Most recent update:7/1/2004; 5:37:09 AM


 Monday, June 14, 2004
THIS DAY IN ANCIENT HISTORY

ante diem xviii kalendas quinctilias


5:54:23 AM    Click here to send an email to the editor of this weblog.

ARTICLE: Location and Dating of Atlantis

In case you missed yesterday's Explorator, Rainer Kuhne's article in which he argues for a Spanish location for Atlantis based largely on aerial photos, is available in the 'Project Gallery' section of the journal Antiquity.

Note in passing: as I drifted off to sleep last night, I thought of the photo of the purported site as presented in the BBC article on this; the two rectangular structures which are supposedly the remains of temples certainly aren't oriented as ancient temples would have been ...


5:40:55 AM    Click here to send an email to the editor of this weblog.

CHATTER: New Beastie Boys Album

ClassCon noses its way into pop culture again ... from Newsday we learn of the new Beastie Boys album, described inter alia thusly:

The bulk of "To the 5 Boroughs" (Capitol) is an old- school hip-hop hoot, packed with quick wordplay and the distinctive styles of Michael Diamond (Mike D), Adam Horovitz (Ad-Rock) and Adam Yauch (MCA). For every line like "We need a bit more gun controlling," there are five lighthearted attempts to rhyme "iced latte" with "Wile E. Coyo-tay," "hot-to-trot-tay" and "maybe not-tay" and new catchphrases like "What the Helen of Troy is that?" It's a mixture of ideas that works well.

We'll see how far that one permeates the popular lingo. Sounds to me like it will have legs ...


5:30:14 AM    Click here to send an email to the editor of this weblog.

CHATTER: Classics and 'Demand'

A piece in the Glasgow Herald begins promisingly:

THE outgoing head of Scotland's school curriculum advisory body said he would like every pupil in Scotland to be provided with their own laptop computer.

... which is something that I'm greatly in favour of myself. Later, however:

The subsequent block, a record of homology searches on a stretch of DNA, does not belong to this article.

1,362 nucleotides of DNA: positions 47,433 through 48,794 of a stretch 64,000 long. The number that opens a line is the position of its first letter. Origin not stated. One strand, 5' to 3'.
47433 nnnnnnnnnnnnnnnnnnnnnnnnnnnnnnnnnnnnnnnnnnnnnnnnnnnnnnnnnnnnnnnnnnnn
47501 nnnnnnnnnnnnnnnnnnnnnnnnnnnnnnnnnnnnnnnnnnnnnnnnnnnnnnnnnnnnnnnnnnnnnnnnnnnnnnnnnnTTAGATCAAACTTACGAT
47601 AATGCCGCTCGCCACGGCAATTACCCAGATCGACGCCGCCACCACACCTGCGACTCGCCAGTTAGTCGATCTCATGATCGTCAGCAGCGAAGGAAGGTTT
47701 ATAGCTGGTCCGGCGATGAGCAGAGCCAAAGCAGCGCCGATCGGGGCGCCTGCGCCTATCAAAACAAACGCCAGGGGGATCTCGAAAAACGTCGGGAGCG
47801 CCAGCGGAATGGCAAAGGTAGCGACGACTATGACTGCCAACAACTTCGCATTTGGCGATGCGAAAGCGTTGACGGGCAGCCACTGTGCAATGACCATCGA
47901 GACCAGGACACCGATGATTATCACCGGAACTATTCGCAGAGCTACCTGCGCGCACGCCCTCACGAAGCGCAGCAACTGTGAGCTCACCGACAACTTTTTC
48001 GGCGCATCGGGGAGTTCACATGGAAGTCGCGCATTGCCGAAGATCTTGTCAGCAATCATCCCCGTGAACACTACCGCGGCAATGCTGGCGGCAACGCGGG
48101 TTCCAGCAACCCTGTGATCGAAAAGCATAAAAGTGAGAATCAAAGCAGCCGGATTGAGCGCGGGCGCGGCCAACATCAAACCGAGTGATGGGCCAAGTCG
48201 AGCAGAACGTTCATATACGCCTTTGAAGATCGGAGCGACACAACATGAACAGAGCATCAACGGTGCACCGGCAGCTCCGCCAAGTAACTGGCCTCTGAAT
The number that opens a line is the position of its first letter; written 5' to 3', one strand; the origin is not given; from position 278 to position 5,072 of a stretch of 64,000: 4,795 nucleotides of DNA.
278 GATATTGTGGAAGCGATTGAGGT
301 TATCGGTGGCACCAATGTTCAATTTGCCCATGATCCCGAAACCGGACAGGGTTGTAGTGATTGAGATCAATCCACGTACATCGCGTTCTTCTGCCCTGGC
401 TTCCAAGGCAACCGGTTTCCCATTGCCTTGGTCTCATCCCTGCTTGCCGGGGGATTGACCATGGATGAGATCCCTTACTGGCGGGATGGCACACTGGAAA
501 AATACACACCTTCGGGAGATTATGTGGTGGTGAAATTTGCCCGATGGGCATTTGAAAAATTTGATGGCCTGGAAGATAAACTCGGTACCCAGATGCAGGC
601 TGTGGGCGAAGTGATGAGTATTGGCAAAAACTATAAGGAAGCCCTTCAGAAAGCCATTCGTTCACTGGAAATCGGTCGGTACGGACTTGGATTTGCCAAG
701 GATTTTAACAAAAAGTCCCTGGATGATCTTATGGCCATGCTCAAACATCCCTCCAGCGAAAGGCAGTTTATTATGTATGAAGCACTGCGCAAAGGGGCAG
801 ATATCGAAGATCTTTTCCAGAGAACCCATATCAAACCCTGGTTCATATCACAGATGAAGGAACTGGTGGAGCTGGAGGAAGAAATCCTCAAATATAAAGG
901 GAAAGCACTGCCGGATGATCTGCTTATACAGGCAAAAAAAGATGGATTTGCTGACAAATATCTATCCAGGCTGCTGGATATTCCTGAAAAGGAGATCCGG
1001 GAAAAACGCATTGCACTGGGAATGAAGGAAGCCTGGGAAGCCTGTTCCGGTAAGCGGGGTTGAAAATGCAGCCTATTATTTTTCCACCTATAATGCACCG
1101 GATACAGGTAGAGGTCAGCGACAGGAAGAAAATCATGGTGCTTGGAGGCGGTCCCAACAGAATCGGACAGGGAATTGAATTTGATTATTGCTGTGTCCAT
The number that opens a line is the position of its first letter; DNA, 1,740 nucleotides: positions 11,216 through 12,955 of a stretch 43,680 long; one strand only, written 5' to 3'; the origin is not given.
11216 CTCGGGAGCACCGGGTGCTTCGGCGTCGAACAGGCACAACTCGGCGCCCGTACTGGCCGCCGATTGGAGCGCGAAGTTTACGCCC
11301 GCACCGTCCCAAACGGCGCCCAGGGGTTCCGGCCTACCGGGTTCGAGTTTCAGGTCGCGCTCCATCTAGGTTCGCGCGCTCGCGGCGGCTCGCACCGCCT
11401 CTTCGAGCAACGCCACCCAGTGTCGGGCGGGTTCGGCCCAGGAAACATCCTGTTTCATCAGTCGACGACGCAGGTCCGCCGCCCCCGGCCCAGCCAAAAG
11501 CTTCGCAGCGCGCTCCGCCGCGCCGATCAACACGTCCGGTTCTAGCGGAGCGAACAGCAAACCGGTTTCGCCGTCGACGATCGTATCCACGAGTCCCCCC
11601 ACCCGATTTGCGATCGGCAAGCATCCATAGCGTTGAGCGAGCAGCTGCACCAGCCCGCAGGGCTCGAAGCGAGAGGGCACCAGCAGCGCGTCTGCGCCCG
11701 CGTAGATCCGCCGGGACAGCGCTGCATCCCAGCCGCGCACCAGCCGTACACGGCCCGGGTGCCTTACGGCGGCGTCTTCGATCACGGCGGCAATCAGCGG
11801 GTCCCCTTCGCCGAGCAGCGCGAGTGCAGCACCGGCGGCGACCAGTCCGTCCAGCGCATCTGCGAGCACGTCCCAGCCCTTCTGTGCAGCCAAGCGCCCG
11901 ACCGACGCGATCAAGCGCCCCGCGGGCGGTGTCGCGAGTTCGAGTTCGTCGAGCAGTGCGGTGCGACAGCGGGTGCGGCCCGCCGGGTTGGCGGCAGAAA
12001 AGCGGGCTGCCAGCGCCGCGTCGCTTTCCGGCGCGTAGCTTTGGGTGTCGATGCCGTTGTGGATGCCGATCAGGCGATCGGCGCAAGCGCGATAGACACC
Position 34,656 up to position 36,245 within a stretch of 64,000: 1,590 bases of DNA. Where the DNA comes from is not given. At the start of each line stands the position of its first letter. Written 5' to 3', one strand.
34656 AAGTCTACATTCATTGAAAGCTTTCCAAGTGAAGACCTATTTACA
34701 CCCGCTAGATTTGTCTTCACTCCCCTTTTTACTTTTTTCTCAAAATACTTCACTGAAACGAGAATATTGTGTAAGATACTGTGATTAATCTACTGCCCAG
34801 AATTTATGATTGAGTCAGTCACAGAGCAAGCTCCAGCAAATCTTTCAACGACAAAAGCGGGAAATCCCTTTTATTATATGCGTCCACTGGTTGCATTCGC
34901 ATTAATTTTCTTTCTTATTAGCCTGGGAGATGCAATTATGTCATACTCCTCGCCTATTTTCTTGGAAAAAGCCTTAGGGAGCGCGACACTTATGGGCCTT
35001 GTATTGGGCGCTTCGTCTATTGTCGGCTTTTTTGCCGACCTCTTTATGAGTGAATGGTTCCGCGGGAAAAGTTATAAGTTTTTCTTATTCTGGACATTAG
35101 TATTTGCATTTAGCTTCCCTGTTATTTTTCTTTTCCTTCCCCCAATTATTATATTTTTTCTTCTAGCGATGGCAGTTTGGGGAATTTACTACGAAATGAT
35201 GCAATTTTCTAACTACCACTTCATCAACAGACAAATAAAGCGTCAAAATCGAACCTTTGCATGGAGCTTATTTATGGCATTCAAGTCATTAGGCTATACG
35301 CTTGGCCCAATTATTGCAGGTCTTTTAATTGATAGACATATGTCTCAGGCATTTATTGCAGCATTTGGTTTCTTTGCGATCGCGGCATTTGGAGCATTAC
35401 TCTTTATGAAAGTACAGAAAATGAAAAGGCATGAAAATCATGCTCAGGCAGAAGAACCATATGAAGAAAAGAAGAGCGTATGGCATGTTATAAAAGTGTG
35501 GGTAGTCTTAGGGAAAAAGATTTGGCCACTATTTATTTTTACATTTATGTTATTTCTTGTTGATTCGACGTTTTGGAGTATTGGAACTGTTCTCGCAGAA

On the subject of training future classics teachers an area threatened by the Scottish Executive decision to withdraw funding of this unique area of teacher-training at Strathclyde University Mr Baughan gave broad support to the executive.

"This is a case of market forces essentially being at work. If there is a genuine demand for the teaching of Latin and classical studies I have no doubt at all that that demand will make its voice heard," he said. But Mr Baughan stressed he believed curricular flexibility was essential to schools if they were to engage with children, particularly the 20% who leave without qualifications.

I'm becoming convinced that this word "demand" has become one of the most over- and vaguely-used terms in education. What, precisely, is "demand" as it applies to education? Surely it doesn't come from the students -- near as I can tell, there is no "demand" for mathematics amongst most of them. Similarly, I don't think it comes from parents, a good chunk of whom clearly have no opinion about music, art, and drama being in the curriculum. I've also never heard of folks beating down the doors to "demand" their kids be given "guidance" or "family studies" or any of those other postmodern subjects. Of course, what they really mean is "enrollment", which is a different animal entirely ... Laptops for Latin ...


5:23:52 AM    Click here to send an email to the editor of this weblog.

NUNTII: Who is Buried in St. Mark's Tomb? Alexander?????

The cynical among us immediately think this item -- from the Independent -- must be the beginning of the major hype about the Alexander flick (we'll see how much attention the story gets). According to "a respected authority", the tomb of St. Mark in Venice contains the body of Alexander the Great: